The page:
Szyzygy's Blog

The Impossible Library: Borges, Time and Evanescence

In time, there will inevitably be a library which encompasses everything, the sum and totality of human experience and understanding. This library may have already existed at one time in history. It may yet exist again.

 The blind Argentinian author Jorge Luis Borges has already written, in his own inimicable fashion, of the pitfalls and potentials of such incomprehensible and impossible repositories of human knowledge. Although Borges worked exclusively, in terms of his fictional output, in the medium of the short story, like Doctor Who’s Tardis these short stories are inevitably bigger on the inside than they appear from the outside. The subject matter of his short stories, more accurately described as narratives, ultimately revolve around paradox, and their physical manifestations, labyrinths. This complexity is of course ineffable, and I am necessarily constrained by the limitations of language in expressing the true and utter metaphysical absoluteness of such conceptions; Borges, never one afraid of a sudden steep descent into melodrama, characterised this ineffability as horror, the horror of the sort voiced by the dying Kurtz of Joseph Conrad’s Heart of Darkness: vast, impossible and irreducibly nameless.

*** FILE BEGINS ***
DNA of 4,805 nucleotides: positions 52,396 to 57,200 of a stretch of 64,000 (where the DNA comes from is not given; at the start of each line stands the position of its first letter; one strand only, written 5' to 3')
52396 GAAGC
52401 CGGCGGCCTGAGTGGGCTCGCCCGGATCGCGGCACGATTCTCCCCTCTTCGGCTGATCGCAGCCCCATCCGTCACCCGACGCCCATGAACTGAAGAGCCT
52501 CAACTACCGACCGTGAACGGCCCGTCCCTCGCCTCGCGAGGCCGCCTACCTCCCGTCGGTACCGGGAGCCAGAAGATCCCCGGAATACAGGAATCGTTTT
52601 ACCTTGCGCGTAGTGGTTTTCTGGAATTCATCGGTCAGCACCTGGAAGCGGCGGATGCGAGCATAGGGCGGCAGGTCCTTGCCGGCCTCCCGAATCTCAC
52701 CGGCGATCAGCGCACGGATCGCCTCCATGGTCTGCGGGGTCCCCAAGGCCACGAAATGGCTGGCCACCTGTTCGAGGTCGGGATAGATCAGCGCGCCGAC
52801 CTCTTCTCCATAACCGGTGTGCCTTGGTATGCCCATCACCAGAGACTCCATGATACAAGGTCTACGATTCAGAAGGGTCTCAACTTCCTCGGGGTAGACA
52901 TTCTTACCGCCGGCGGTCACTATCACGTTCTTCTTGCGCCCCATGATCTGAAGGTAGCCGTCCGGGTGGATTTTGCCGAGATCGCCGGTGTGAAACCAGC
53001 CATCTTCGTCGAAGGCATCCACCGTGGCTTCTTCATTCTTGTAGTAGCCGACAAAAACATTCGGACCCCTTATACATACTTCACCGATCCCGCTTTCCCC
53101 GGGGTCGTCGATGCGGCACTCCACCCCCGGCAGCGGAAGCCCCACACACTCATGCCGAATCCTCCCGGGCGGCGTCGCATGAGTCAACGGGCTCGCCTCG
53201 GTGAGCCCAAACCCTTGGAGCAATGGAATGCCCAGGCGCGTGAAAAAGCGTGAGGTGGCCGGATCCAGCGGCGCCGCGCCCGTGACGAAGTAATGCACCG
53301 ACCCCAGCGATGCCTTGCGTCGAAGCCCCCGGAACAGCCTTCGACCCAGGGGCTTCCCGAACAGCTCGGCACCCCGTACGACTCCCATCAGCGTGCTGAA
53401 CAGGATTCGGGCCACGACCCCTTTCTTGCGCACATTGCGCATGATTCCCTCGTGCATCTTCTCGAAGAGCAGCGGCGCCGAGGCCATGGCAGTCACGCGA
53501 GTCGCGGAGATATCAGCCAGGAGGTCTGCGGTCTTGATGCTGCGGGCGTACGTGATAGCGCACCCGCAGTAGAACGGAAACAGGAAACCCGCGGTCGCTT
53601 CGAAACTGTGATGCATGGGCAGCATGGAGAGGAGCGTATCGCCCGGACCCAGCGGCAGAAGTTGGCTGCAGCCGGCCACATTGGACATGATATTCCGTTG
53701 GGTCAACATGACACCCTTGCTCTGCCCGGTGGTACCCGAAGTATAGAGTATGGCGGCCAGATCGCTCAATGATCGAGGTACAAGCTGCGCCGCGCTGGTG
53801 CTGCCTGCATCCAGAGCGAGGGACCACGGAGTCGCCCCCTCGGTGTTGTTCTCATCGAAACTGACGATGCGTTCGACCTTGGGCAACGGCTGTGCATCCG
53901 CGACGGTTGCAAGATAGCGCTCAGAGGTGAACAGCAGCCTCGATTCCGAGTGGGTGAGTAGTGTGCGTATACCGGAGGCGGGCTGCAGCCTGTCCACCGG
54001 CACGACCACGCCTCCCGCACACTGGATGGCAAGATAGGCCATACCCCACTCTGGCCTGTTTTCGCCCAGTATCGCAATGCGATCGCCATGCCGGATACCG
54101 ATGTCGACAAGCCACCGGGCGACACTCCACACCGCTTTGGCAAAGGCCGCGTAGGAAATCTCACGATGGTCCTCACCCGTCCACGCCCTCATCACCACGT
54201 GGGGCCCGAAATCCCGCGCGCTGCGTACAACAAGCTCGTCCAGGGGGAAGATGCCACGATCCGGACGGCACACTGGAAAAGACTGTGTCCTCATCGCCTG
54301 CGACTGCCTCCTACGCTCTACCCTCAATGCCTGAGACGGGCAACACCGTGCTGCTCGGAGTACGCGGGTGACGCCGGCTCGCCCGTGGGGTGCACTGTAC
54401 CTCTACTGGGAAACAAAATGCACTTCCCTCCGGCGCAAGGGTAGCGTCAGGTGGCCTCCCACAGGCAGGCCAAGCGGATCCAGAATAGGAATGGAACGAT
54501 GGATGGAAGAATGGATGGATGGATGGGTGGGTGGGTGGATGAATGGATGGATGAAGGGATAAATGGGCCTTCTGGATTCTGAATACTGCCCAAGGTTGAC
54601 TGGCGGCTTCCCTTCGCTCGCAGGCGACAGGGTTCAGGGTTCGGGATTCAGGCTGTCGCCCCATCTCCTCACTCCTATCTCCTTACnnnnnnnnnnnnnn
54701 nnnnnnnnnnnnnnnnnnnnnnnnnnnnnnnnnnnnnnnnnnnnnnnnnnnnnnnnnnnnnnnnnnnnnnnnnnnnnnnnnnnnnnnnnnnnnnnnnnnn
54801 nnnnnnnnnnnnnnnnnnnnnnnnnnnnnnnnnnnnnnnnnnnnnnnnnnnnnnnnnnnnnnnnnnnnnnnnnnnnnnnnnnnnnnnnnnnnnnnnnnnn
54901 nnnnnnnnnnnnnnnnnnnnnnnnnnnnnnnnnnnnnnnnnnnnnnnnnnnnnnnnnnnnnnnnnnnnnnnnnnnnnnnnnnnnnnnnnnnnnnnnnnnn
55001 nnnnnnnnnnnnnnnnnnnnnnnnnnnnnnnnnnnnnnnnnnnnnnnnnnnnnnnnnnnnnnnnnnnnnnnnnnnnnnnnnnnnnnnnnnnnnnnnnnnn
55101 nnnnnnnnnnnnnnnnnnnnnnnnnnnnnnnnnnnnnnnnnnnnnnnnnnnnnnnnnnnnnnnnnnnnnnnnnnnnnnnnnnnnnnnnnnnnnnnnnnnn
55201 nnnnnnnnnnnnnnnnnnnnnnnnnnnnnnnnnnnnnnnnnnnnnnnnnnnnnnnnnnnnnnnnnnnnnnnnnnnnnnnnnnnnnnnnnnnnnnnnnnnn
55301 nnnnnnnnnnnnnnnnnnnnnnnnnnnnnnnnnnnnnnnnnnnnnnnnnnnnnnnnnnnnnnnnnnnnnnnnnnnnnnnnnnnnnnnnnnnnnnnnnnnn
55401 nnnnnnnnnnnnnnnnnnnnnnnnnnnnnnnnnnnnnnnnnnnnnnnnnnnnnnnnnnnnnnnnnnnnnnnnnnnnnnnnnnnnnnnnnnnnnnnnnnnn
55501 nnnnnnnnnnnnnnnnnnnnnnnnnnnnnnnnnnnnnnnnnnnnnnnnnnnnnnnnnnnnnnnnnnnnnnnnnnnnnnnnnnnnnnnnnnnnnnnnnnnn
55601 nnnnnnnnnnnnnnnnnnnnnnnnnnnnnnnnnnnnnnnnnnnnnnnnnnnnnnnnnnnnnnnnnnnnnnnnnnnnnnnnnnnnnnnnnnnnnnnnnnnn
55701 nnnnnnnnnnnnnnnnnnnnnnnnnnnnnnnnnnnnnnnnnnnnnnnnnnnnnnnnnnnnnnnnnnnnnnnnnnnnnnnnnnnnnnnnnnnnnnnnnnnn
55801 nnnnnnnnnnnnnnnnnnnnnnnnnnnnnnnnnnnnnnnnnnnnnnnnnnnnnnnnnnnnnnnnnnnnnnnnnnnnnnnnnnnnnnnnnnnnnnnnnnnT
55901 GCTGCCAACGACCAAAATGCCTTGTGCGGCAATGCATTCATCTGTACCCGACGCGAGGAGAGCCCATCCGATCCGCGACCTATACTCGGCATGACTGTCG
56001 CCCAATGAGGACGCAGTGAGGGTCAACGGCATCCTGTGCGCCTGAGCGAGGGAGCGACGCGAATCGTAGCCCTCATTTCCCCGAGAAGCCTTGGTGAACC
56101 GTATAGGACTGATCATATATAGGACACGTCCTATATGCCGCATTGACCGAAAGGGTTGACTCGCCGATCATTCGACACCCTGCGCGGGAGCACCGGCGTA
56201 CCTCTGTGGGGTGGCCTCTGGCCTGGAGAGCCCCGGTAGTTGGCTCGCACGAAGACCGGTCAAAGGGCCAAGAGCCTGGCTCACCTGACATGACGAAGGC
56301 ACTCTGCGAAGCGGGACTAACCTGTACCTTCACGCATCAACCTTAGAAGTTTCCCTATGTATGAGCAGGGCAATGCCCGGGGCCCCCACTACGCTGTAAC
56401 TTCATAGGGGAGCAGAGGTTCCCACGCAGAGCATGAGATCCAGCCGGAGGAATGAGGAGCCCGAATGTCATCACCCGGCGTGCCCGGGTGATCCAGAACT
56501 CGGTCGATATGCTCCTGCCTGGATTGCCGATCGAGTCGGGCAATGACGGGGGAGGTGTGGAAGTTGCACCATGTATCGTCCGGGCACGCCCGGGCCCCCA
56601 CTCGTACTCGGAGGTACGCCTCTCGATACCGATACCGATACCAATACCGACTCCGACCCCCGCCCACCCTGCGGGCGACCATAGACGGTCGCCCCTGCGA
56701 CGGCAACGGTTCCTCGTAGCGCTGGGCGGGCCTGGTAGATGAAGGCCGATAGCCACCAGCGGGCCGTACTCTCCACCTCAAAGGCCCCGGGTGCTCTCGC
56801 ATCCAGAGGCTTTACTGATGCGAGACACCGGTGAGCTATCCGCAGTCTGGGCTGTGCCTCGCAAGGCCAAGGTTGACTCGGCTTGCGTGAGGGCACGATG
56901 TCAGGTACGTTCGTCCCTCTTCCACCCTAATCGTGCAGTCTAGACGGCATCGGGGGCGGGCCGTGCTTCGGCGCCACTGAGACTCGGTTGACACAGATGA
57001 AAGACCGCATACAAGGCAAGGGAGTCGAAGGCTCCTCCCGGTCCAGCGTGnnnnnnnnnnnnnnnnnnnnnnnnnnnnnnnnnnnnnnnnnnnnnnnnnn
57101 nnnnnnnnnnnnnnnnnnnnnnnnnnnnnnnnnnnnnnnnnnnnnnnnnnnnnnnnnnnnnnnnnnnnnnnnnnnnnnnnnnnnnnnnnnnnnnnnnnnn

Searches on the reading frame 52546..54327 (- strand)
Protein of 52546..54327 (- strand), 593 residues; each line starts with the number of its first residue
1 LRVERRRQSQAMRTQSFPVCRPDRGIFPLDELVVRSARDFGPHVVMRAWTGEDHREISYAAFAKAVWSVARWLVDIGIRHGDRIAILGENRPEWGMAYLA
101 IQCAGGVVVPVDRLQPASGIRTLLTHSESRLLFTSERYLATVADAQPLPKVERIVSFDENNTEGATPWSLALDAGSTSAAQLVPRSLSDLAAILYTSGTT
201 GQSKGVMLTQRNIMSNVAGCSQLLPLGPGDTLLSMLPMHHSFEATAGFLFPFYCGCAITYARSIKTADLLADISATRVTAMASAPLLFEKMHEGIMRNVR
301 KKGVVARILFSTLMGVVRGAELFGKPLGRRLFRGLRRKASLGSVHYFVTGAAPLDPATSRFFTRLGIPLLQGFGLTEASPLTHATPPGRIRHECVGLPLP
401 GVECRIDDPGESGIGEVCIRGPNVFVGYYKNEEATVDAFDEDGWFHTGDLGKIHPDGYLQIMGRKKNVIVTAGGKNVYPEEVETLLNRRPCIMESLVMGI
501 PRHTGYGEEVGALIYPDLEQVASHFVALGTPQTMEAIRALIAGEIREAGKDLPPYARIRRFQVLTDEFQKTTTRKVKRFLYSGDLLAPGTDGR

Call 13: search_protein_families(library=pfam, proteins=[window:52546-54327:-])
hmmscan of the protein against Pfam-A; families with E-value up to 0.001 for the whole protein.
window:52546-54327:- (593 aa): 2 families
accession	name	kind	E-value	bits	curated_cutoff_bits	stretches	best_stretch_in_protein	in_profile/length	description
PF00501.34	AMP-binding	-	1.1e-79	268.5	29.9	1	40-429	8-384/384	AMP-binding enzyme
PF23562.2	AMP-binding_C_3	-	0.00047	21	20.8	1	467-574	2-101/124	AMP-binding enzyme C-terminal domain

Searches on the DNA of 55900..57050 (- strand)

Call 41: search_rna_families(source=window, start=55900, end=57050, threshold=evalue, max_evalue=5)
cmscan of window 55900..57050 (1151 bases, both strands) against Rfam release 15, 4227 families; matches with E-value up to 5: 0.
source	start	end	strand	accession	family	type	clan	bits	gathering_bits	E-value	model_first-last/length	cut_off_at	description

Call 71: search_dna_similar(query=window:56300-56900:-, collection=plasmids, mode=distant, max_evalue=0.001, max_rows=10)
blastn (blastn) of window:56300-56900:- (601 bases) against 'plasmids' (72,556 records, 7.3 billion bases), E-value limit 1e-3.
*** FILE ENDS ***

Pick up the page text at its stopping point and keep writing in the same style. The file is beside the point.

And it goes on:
At the very heart, then, of this particular darkness, this impossible totality of knowledge, in which every thought and pattern of thought has, without exception an opposite and antithetical expression, there are such sublime and delicate works as those of Borges, rubbing shoulders with those of his obvious antecedents, the sombre reveries of Franz Kafka, the satirical burlesques of Miguel de Cervantes Saavedra. Against these delicacies we can set any number of dubious atrocities, many of them of a nationalistic or religious bent.

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